The Mezzanine is one of the Royal Institution's most contemporary event spaces with its clean lines, glass balcony and impressive views over the Atrium.
The focal point of the room is a ceiling installation of 69 scientific instruments from the Spottiswoode collection which creates an intriguing talking point for your guests.
Today, the Mezzanine acts as a sensational space to engage guests whilst showcasing the history behind modern science. It is the perfect venue to hire for networking events or as a conference breakout space, offering a stylish addition to your event experience in Mayfair.
History & Heritage
Before a major building refurbishment in 2008, the Mezzanine was an operational chemical laboratory and part of the Davy Faraday Research Laboratory (DFRL). Initially, the roof of this dynamic space was clear to allow light into the area and the Laboratories in the lower-ground floor.
Some of the most significant chemical discoveries from Professors of the Royal Institution included Davy's isolation of sodium and the declaration of chlorine as an unidentified element. Sodium, chlorine and iodine and just three of the elements discovered here and each has played a key role in modern society, including iodine’s revolution of medical sanitation, saving lives and increasing life expectancy.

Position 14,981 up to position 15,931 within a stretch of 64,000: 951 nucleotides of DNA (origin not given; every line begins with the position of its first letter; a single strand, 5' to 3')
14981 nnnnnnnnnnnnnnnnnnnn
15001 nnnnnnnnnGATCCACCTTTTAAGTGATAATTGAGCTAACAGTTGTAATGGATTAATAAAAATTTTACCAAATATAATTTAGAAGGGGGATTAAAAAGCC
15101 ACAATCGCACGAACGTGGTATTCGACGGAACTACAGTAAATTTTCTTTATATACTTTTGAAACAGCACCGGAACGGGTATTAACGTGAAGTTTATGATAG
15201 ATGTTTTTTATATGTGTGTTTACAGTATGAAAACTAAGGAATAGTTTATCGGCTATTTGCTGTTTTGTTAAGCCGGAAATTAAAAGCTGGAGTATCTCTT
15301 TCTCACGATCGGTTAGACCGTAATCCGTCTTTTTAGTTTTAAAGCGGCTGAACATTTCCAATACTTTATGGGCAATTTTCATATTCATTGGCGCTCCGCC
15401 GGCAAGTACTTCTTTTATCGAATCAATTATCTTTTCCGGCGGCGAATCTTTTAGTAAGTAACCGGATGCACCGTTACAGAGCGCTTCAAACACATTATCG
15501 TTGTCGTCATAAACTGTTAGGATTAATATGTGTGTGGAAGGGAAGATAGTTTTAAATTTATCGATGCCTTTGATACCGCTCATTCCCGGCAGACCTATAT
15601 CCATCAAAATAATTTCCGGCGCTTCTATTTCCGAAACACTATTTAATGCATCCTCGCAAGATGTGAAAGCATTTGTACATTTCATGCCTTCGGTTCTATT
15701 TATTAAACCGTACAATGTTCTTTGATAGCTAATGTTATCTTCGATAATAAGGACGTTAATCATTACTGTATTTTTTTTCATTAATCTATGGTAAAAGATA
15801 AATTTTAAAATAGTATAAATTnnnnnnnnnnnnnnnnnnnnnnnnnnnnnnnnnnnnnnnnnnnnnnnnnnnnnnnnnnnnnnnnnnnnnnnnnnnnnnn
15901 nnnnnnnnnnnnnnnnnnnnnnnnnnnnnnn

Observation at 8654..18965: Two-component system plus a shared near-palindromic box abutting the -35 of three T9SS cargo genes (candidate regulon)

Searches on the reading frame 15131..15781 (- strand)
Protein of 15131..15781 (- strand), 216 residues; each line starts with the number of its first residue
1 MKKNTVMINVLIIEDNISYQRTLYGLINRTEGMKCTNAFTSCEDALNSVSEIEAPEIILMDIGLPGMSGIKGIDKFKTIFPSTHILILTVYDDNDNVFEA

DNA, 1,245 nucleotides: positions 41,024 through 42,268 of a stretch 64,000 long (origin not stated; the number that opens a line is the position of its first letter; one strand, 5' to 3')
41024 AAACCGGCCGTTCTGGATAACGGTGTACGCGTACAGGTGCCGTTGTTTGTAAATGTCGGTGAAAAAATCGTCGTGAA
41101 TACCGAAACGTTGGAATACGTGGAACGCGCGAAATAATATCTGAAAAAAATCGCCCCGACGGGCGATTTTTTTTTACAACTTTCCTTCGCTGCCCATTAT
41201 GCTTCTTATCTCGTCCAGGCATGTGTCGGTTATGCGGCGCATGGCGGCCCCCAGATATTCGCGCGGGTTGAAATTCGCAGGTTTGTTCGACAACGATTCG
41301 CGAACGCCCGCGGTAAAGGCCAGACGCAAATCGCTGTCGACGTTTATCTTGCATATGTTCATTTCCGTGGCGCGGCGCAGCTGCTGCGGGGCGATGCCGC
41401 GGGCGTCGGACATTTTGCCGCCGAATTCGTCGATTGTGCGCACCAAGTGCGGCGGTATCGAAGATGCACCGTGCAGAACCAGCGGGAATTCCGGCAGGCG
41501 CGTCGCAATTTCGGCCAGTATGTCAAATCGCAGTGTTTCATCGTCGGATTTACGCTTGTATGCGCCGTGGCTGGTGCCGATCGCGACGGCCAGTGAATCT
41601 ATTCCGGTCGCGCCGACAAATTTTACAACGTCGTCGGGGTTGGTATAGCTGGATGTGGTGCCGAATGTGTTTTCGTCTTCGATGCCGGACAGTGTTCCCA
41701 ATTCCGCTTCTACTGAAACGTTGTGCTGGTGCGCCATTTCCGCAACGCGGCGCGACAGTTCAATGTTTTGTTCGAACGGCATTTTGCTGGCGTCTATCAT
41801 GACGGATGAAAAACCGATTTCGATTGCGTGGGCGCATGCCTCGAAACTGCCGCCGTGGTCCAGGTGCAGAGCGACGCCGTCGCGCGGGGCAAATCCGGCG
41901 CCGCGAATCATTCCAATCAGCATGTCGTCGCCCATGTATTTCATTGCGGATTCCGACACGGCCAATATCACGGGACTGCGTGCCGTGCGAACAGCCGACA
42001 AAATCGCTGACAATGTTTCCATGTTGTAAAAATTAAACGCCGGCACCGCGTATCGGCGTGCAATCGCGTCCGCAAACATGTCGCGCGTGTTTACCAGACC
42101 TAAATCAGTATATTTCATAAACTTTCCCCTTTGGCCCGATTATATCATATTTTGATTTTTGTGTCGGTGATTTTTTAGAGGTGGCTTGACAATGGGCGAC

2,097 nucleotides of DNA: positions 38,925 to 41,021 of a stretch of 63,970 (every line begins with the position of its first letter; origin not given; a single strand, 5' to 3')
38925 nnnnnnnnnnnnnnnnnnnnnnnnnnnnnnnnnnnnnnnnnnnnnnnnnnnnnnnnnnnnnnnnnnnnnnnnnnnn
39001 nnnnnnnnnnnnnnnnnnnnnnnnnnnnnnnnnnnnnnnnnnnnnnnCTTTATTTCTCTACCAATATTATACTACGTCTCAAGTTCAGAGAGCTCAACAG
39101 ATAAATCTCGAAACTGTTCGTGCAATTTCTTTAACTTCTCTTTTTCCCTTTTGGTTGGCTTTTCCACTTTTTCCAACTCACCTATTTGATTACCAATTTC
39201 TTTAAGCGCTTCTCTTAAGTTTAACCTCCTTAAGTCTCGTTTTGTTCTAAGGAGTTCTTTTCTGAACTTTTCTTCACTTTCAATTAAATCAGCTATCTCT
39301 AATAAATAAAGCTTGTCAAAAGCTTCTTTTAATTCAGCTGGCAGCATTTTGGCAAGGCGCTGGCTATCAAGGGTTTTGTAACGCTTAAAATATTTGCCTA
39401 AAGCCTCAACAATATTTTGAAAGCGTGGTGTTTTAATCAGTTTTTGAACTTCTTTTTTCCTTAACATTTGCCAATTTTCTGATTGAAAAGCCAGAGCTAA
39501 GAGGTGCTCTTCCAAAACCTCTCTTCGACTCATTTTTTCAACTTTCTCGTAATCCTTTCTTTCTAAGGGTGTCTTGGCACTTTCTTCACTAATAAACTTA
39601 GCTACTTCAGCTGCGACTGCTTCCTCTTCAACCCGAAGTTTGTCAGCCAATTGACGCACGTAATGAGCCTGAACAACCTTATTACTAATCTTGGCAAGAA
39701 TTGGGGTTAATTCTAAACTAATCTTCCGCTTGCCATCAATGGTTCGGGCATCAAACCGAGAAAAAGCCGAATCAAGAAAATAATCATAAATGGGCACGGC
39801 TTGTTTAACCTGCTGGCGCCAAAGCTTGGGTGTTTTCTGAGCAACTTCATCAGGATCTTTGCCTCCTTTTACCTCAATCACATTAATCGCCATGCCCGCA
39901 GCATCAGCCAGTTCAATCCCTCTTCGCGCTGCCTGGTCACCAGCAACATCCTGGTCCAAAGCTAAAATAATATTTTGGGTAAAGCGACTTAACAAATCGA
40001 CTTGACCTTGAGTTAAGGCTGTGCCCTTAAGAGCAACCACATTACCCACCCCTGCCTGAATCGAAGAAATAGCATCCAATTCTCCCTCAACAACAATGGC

The spiralling sculpture hanging from the Mezzanine ceiling consists of 69 scientific objects from the Spottiswoode Collection, part of the Faraday Museum’s collection of scientific instruments. William Spottiswoode worked with his father for the Queen's Printer, Eyre and Spottiswoode (now Eyre Methuen) before becoming fascinated with experimental physics and researched light polarisation. He was Treasurer of the Royal Institution from 1865, before becoming Secretary in 1873.
In 1899, 16 years after Spottiswoode's death, his son Hugo donated his father's fascinating collection of scientific instruments as a gift commemorating the centenary of the Royal Institution’s founding. In 2008, this dramatic ceiling structure comprising of some of Spottiswoode's collection was installed, and it remains a focal point of the Royal Institution’s Mezzanine space for your guests to enjoy.